The dual importance of human density and general bird presence is intuitive, given that the spillover into humans requires proximity to the otherwise bird-driven WNV transmission cycle. Again, specific orders of birds or specific species composition could be important on a local or regional level. In this model, however, bird orders serve more as proxies for the entirety of the underlying system and do not admit direct interpretation of the specific makeup of avian communities.
The idea of birds as proxies is supported by studies that have shown different bird species to have higher seroprevalence than others (e.g. northern cardinal in Georgia 48, robins 49 , house finch and house sparrow in California 7). Likely, regional iterations of this model will show more consistency with regard to specifics about the bird community, as this is ecologically driven, although the results of Young et al. call into question this intuition 11.
This model can be used as an additional tool for public health institutions in the United States, as a national indication of the potential for human WNV activity increases, and eventually at the regional or local level, to inform surveillance, mitigation, and resource allocation efforts. For example, once on high alert, counties or regions can consider surveillance data, specific climate data, mosquito ecology for the region, land use, bird ecology, etc. and develop models such as ours for their particular regions, allowing them to continue to monitor risk and implement mitigation in a timely manner. In future work, this model will be applied regionally to show how particular regions can use additional weather data (precipitation, soil moisture levels, etc.), land use data, bird data and mosquito surveillance to determine further risk that year.
The model uses data from the first month of the year in an effort to provide some confidence in its performance going forward and to provide earliest possible warning of heightened WNV risk. Since this model is based in reported human cases, its predictive capability is limited to just that. Thus, it should not be used to make any assumptions about the total volume of virus in the enzootic cycle, or the true transmission intensity, as most human cases are asymptomatic. This model is proposed on a national scale, and the intention of its use is to raise awareness of a potential heightened WNV season in time for any resulting reactions to have transmission mitigation efficacy. We envision that this model will be the first step in a series of spatially tiered warning systems that will increase in regional specificity and timing.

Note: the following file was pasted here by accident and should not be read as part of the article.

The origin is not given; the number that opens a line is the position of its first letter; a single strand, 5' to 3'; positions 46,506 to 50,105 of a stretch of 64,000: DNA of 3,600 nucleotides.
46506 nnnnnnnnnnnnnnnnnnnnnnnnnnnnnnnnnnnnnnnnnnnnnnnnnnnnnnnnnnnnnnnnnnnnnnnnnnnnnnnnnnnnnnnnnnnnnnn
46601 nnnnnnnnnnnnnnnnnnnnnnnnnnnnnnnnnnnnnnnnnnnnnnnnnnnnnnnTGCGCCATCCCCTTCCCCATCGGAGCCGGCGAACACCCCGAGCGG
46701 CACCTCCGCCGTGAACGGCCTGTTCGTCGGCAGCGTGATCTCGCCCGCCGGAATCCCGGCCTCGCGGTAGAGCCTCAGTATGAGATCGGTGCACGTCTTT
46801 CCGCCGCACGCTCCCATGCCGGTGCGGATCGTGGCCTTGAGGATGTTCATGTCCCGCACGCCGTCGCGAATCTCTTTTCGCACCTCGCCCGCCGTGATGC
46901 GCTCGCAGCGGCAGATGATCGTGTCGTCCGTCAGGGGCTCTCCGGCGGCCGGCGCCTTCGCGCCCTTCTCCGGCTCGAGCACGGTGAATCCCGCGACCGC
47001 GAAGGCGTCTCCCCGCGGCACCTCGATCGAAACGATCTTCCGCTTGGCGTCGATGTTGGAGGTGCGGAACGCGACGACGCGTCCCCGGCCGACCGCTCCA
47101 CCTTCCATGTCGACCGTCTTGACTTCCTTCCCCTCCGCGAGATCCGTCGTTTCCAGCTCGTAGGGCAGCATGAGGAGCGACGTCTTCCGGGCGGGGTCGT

Since the primary vectors of WNV are regionally dependent and given the spotty nature of consistent county-level mosquito control and surveillance data, mosquitoes were not explicitly considered in this model. Additionally, it is difficult to quantify the impact of mitigation strategies such as spraying on human incidence over multiple years without bird and mosquito surveillance data. This speaks to the lack of consistent data of both bird and mosquito populations in many regions, which would improve the predictive capabilities of any model, the regional scale at which a model could be formulated, and our understanding of WNV dynamics. On county and regional levels, models with access to detailed bird and mosquito surveillance data have had success in explaining WNV incidence in the enzootic and tangential cycles based on ecological and environmental factors 5,7,22,31,33,37,40,45,50,51,52. Delving into the specifics of regional climates, and into the social and land planning factors that increase risk will also be important for future efforts. Bird diversity can also be an important factor in national WNV spread and human risk 53. Additional data sources (seroprevalence from bird populations, heterogeneity of infectiousness among bird populations, the sero-conversation rate of sentinel chickens, and mosquito populations) are needed to truly understand the transmission cycle of WNV. This understanding would lead to better predictions of transmission intensity and thus inform mitigation strategies and ultimately reduce human cases. However, in the absence of these explicit models, our model is a tool for early warning and policy decision support.
AcknowledgementsWe would like to thank the National Oceanic and Atmospheric Administration (NOAA), especially Ms. Wendy Marie Thomas, for her assistance in procuring and navigating the climatological and weather data for this study.